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Social Media News Releases and Me

May 8, 2011

After reading many many blogposts and articles dissecting and analyzing the purpose and power of a Social Media News Release, or SMNR, I feel like I really grasp all the concepts involved. And it feels so good.

SMNRs are press releases gone wild. While original PRs have the traditional “Here’s our info, here’s our story, go nuts!” type of reporting, SMNRs include multimedia like photos, gifs, videos, and links. It takes advantage of social media by making it available to any and all types of online networks.

Here’s a great SMNR done by NVIDIA, a computer and technology company. Even though I am by far not their target demographic, I can appreciate the usefulness of their SMNR. The regular press release info is there, and there are these great descriptive videos, pictures, and links if you want more information. The best part is the box with all the social media links. They are a part of every network there is, it seems, and they want you to know them all. Plus, it’s organized and looks nice without being boring.

The advantages of SMNRs are numerous. As Brian Solis says, SMNRs allow audiences to participate in the news release, to create conversation rather than just putting information out into the abyss. They are designed to cut the hype and nonsense out of press releases, and just give information, sometimes even in a more interesting way. Links allow readers to find more information on their own terms, and keywords make the press release much easier to find for anybody with internet access.

Copyblogger, a blog about content in blogging and advertising which has won me over enough to add to my google reader, has a nice little article on why SMNRs work more efficiently than regular press releases. It seems to be that social media just will not pay attention to your press release unless it has the ability to control how the information is presented.

Of course there are disadvantages to SMNRs. They might not be taken as seriously as an original press release, as they are more casual in nature. As always, you have to think about who you’re trying to reach with your message. SMNRs aren’t for everyone or for every message. The thing that bugs me the most is the name. Too long. Doesn’t flow.  Even the abbreviation is dreadful. Makes me want to call them Smooners. Finally, SMNRs can get cluttered or overwhelming. A poorly formatted SMNR is brutally difficult to read, so most people simply won’t.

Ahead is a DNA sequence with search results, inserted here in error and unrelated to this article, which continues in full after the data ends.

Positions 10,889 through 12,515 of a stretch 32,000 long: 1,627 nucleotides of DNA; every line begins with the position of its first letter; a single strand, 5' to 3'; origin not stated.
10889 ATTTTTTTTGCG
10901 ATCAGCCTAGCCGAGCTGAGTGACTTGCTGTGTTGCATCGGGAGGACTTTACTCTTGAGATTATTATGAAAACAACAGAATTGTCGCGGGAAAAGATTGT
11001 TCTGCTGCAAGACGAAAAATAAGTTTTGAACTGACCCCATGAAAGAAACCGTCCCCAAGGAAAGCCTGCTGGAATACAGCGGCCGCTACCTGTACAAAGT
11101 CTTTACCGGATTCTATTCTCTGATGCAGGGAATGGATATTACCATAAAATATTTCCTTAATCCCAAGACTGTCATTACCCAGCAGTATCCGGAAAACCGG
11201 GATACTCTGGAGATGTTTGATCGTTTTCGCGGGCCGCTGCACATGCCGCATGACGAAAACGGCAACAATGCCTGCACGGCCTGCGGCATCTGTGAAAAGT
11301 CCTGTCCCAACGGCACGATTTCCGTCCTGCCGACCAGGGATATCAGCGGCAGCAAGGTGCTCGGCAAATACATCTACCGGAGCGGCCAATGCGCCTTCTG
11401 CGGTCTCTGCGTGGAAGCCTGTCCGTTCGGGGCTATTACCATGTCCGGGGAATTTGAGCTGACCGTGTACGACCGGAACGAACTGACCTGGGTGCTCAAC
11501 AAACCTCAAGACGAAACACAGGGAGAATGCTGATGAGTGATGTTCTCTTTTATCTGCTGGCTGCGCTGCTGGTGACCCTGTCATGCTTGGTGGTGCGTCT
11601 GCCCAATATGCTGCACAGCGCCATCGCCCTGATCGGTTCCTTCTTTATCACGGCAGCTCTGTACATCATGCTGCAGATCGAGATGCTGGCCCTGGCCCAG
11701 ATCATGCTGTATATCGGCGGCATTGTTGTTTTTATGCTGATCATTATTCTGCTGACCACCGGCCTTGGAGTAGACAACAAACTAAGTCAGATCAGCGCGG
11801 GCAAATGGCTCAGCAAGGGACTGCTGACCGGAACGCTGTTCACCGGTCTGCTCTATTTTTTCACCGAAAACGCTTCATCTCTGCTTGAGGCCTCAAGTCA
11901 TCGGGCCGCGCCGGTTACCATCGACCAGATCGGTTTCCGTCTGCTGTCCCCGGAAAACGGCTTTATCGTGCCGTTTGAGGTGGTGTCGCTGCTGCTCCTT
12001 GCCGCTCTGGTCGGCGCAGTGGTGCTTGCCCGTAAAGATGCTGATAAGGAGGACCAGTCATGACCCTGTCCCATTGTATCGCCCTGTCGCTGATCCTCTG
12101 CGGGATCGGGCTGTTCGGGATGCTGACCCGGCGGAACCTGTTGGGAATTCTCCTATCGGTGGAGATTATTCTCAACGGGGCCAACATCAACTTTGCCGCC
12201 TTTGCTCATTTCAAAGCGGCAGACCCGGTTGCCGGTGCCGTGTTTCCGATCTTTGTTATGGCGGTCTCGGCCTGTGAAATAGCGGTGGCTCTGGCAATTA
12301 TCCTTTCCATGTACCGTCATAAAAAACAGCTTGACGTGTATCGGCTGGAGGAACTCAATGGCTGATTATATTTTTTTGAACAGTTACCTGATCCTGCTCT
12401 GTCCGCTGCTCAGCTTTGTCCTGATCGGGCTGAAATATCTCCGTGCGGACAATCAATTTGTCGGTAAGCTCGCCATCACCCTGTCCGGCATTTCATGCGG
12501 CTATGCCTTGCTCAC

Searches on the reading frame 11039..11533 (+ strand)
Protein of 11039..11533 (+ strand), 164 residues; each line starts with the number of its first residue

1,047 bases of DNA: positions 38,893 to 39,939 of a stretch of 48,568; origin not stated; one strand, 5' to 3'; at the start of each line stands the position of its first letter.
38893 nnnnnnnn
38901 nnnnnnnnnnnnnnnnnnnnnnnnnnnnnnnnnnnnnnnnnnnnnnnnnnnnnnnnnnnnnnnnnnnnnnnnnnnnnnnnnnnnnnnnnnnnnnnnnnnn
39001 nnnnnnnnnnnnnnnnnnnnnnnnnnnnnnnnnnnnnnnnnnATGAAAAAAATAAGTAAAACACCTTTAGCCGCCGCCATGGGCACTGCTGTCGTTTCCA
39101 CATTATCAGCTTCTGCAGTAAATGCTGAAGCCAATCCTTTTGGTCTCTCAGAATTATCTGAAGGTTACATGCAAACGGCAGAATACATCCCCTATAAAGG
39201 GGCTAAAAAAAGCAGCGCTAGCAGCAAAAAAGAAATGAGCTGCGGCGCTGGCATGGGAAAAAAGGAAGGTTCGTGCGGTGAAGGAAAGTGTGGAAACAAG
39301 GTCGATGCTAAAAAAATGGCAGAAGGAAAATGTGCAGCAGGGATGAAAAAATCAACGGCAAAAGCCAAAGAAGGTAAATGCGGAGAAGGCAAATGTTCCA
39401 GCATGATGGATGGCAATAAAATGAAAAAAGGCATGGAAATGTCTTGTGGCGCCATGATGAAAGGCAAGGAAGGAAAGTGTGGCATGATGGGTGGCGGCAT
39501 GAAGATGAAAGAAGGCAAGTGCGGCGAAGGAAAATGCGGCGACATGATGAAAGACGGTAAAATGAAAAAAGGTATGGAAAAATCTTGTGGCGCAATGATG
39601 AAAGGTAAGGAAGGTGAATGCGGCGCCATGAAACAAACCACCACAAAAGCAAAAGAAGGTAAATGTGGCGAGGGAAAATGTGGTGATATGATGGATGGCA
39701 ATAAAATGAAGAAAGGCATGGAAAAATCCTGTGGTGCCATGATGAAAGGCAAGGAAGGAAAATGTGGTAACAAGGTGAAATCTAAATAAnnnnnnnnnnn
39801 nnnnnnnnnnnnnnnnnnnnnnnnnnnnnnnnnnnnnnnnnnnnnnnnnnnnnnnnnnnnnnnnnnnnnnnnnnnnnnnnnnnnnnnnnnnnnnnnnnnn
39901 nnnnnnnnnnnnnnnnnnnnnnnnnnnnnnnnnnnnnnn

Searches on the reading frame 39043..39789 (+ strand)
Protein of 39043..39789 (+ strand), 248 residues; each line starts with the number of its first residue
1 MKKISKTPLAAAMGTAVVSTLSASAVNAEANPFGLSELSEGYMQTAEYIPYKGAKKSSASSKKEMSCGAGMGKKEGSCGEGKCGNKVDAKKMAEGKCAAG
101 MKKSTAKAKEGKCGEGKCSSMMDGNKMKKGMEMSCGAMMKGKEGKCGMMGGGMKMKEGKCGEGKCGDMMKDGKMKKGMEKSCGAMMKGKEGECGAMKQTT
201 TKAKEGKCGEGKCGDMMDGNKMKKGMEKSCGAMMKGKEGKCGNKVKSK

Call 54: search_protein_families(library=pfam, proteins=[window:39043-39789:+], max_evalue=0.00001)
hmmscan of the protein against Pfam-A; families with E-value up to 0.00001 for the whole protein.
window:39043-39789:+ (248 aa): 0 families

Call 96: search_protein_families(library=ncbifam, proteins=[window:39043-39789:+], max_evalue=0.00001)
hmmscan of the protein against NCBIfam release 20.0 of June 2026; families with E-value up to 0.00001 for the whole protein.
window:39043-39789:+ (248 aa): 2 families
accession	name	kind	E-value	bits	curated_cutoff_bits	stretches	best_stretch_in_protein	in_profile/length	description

WHICH leads me to my next point: SMNR Formatters.

  • For my PR class project, we used http://www.prxbuilder.com/ which is great because it’s free and easy to use. If you’re needing a basic SMNR pretty quickly, this is the place.
  • My favorite that I found in my research was http://www.pitchengine.com/ which is one you have to pay for, but the example SMNRs look fantastic. For example, this SMNR from blogfrog.com looks great, has oodles of information, a great little slide show with relevant pictures and charts, a comments section, and a way to share it through all social networks. Too cool.

My class project SMNR is here, and it’s taken from a much earlier press release assignment about the Student Eagle Club. I wish I had read all that I have before I had made it.  My next SMNR will be much more informative and interesting, although there is only so much you can do with a small event that took place in February. The event was the GSU baseball game against Georgia Tech, the goal was to get as many members of the Student Eagle Club there as possible, therefore it was aimed at those members.

PR people should use SMNRs when trying to reach out to social media networks. They really are more interesting than other press releases, and they allow the audience to be involved in the reporting.

Some SMNR advice that I’ve gleaned:

  • Be interesting. A boring press release isn’t going to be read by many people.
  • The interesting info must be related to the release. Even if it’s a fabulous video, if it doesn’t have anything to do with the information, it shouldn’t be on there.
  • No more spin. PR practitioners have a bad rap of putting false spin on a subject. Straight facts, complete transparency is key.
  • Be organized. A sloppy presentation of the facts is never going to win a campaign fans.
  • Be brief. Brevity is the soul of wit, and I personally think it should be the soul of news releases as well.
  • Awesome Headline. This should be a rule for everything. If your headline doesn’t accurately describe the article or pique interest, it isn’t doing its job.
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One Comment leave one →
  1. May 10, 2011 8:28 pm

    Wow, really thorough answer. I took it more as a personal thing but I like what you did. :)

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